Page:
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United States District Court, N.D. Illinois, Eastern Division

June 4, 2004.


The opinion of the court was delivered by: SUZANNE CONLON, District Judge


In this diversity action, Jolly Group, Ltd. ("Jolly") sued Medline Industries, Inc. ("Medline") for breach of contract. Jolly moves for reconsideration of the court's order dismissing its amended complaint with prejudice and for leave to file a second amended complaint. In separate motions, Medline moves for sanctions pursuant to Fed.R.Civ.P. 11 and 28 U.S.C. § 1927.


  In February 2003, Jolly and Medline representatives met to discuss Medline's possible licensing and marketing of Jolly's patented bandages. Compl. at ¶ 6; Am. Compl. at ¶ 6; 2nd Am. Compl. at ¶ 6. On March 4, Medline proposed that it market and manufacture the bandages in exchange for a royalty of $.20 per box sold. Id. at ¶ 6-7. Medline's proposal stated it had "no legal bearing until we draw up a contract." Id. During the next three months, the parties discussed contractual terms. Id. at ¶ 8. Medline maintains the parties' negotiations ultimately failed and no contract resulted. See, e.g., Def. Mot. Dismiss Compl. at 1. Conversely, Jolly contends the parties entered into a valid, binding and enforceable contract subsequently repudiated by Medline. See, e.g., Compl. at ¶¶ 13, 17. Over the course of these proceedings, Jolly has proffered no less than four different versions of the so-called final contract to which the parties allegedly agreed.

  I. Original Complaint

  In the original complaint, Jolly alleged Medline forwarded a contract on May 7 (hereinafter, "May 7th contract") that "reflected the essential terms of the parties' agreement," but that a revised contract followed the next day (hereinafter, "May 8th contract"). Compl. at ¶¶ 9-10. The May 7th and May 8th contracts substantially differed in numerous respects. Compare Compl. Ex. B with Ex. C. In response, Medline purportedly sent Jolly a red-lined version of the May 8th contract (hereinafter, "July red-lined contract"); the parties orally agreed on the terms. Id. at ¶¶ 12-13. Jolly then re-typed the July red-lined contract and sent the final contract (hereinafter, "final contract") to Medline for signature. Id. at ¶ 13. Among other things, the final contract differs from the July red-lined contract insofar as it required Medline to pay an annual minimum royalty payment of $250,000 and to purchase $5 million in products liability insurance. Id. Ex. E. Jolly did not allege that Medline signed either the July red-lined contract or the final contract. Id.

  Upon receipt of Jolly's complaint, Medline moved to dismiss. Medline argued Jolly's complaint failed to allege the existence of a valid contract and the statute of frauds barred enforcement of the purported oral contract. Jolly did not respond. Instead, Jolly filed the amended complaint.

  II. Amended Complaint and Rule 11

  Jolly changed its tack in the amended complaint. Jolly again alleged that Medline sent it the May 7th contract "reflect[ing] the essential elements of the parties' oral agreement." Am. Compl. at 9. However, Jolly eliminated reference to the May 8th contract. Compare Compl. at ¶ 10 with Am. Compl. at ¶¶ 9-10. Jolly simply alleged that Medline's vice president Don Malin signed the May 7th contract on May 18 (hereinafter, "May 18th signed contract"). Am. Compl. at ¶ 9. According to Jolly, the May 18th signed contract constituted a valid, binding and enforceable contract. Id. at ¶ 17. Jolly also proffered the July red-lined contract as a valid, binding, enforceable modified contract to which the parties' thereafter agreed. Id. at ¶¶ 12, 17. The amended complaint contained no reference to the final contract identified in Jolly's original complaint. Id. at 13. Instead, Jolly merely alleged that it requested, but Medline rejected, additional modifications to the July red-lined contract. Id. at ¶ 13.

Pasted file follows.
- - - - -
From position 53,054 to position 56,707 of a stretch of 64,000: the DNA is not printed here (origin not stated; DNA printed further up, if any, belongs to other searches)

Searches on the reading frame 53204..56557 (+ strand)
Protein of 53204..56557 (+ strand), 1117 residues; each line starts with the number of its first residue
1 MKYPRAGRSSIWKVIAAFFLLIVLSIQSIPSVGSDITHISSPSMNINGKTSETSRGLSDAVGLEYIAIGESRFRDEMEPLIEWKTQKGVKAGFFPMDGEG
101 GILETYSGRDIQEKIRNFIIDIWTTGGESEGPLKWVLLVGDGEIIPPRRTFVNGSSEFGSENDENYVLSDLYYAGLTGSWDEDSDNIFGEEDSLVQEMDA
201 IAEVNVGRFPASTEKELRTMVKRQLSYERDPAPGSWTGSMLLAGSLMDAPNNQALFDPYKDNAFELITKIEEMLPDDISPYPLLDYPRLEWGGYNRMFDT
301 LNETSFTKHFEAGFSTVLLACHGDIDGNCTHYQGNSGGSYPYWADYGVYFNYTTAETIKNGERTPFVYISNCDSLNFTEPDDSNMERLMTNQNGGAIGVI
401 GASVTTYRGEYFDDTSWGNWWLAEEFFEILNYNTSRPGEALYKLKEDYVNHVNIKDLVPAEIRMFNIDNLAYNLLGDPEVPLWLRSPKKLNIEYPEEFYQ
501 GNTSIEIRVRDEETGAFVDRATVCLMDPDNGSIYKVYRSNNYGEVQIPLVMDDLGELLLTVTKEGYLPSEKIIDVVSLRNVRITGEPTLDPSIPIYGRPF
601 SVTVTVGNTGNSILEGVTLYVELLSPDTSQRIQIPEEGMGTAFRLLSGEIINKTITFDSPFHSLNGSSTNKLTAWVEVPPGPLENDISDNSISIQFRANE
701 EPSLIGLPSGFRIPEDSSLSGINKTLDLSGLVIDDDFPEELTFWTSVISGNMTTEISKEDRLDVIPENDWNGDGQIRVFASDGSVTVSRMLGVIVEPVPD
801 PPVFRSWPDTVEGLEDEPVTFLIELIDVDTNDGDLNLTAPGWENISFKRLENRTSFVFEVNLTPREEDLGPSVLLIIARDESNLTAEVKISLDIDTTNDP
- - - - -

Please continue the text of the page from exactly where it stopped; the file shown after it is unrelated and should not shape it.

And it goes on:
Upon receipt of the amended complaint, Medline's counsel sent a letter to Jolly's counsel Michael J. Rovell ("Rovell") on March 25. Def. Rule 11 Mot. Ex. H. Medline's counsel pointed out factual inconsistencies between Jolly's original and amended complaints and warned that a Rule 11 motion would be served in the event Jolly did not withdraw the amended complaint within seven days. Id. Medline's counsel challenged the "sequence of events" laid out in the amended complaint, noting that Jolly sought "to enforce an entirely different contract than the `final contract' attached to its original complaint." Id. Medline's counsel pointed out that the May 18th signed contract that Jolly relied on as a valid, binding and enforceable contract was actually signed on August 18th, obviously after the parties exchanged the July red-lined contract. Id. Additionally, Medline's counsel argued that Jolly's amended complaint was legally defective under Illinois' "mirror image rule" governing contract actions because Jolly repeatedly requested modifications to the proposed contracts, including the May 7th and the July red-lined contracts. Id.